Developed in partnership with Oakland University’s William Beaumont School of Medicine, the competency-based course can be easily used by medical and nursing schools or individual students around the globe
The Arnold P. Gold Foundation is pleased to announce the launch of the new free virtual course “Humanism in Health and Healthcare,” developed in partnership with Oakland University’s William Beaumont School of Medicine and NextGenU.org.
Although the course has been under development for more than a year, its release in April 2020 is particularly timely given the dramatic increase in remote learning due to the COVID-19 pandemic, which has separated medical, nursing, and other healthcare professions students from their instructors and the physical classroom and clinical settings.
“We hope this new online course, created in partnership with our terrific partners at NextGenU.org and Oakland University, will be helpful to medical and nursing schools in urgent need of curriculum that is easily accessible by students wherever they may be,” said Dr. Richard I. Levin, President and CEO of the Gold Foundation. “Emphasis on humanism in healthcare studies is especially important right now, as this crisis tests our own humanity in complex ways.”
Dr. Dorothy Levine, Vice President, Gold Humanism Honor Society, led the project for the Gold Foundation. She reached out to Oakland University and was directed to Dr. Jason Adam Wasserman, Associate Professor of Foundational Medical Studies and Pediatrics at Oakland University William Beaumont School of Medicine, for help in crafting the curriculum.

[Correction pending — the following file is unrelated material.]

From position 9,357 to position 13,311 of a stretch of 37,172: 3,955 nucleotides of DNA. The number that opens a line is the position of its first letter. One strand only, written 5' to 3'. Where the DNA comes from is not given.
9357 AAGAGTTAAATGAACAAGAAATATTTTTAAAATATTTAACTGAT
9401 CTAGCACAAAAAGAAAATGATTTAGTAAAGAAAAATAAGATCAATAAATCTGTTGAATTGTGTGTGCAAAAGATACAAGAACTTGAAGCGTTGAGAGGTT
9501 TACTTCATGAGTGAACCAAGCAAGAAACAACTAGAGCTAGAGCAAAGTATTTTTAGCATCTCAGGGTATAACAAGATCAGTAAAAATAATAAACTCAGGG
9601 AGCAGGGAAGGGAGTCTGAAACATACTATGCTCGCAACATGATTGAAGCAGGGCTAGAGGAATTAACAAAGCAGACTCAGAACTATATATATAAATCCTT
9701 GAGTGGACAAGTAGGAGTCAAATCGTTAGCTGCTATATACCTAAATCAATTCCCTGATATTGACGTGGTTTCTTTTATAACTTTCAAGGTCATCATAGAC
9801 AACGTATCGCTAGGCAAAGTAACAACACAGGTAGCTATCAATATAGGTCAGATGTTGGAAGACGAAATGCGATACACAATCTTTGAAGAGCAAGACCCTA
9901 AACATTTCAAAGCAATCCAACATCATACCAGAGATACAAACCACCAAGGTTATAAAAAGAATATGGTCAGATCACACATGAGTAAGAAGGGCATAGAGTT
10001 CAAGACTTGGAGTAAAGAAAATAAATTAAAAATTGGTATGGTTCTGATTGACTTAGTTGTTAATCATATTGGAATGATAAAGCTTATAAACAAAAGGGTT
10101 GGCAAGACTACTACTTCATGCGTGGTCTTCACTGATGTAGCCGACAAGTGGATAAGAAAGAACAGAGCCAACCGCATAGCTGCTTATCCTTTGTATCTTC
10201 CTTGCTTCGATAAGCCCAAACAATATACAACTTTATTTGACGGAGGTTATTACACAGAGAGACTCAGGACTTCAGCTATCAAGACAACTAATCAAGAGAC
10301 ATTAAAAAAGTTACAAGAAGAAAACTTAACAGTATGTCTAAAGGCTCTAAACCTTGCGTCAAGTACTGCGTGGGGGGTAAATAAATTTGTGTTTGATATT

“It has been a pleasure to work closely with the indefatigable Dr. Erica Frank and the talented team at NextGenU.org, whose global platform, and uniquely free, competency-based, and high-quality training and certificates made this endeavor possible,” said Dr. Levine. “Dr. Jason Wasserman’s expertise in clinical bioethics, sociology and experience in the education of medical students made him the perfect person to lead the design and development of this course.”
Designed for physicians, nurses and allied health professionals in training and in practice, the “Humanism in Health and Healthcare” course provides foundational theoretical and practical knowledge and skills, as well as an opportunity to practice humanistic techniques to assist patients in achieving positive health behavior changes. Designed for use by low and mid-income countries, as well as high-income countries, students are invited to localize their experiences and, at the same time, invited to take multiple perspectives.
“This course is important for a number of reasons,” explained Dr. Wasserman. “First, courses in humanism in medicine are still not well integrated and developed within medical education. Courses focused on bioethics have become more prevalent, but courses on the broader contours of humanism have lagged behind.
Second, there are medical schools, particularly globally, that may not have in-house experts on humanism in medicine. Students at those schools may still want this kind of content, and there may even be faculty with an interest in developing related educational experiences. This course can be of use to all of them because it provides an openly accessible, off-the-shelf set of resources on this topic.”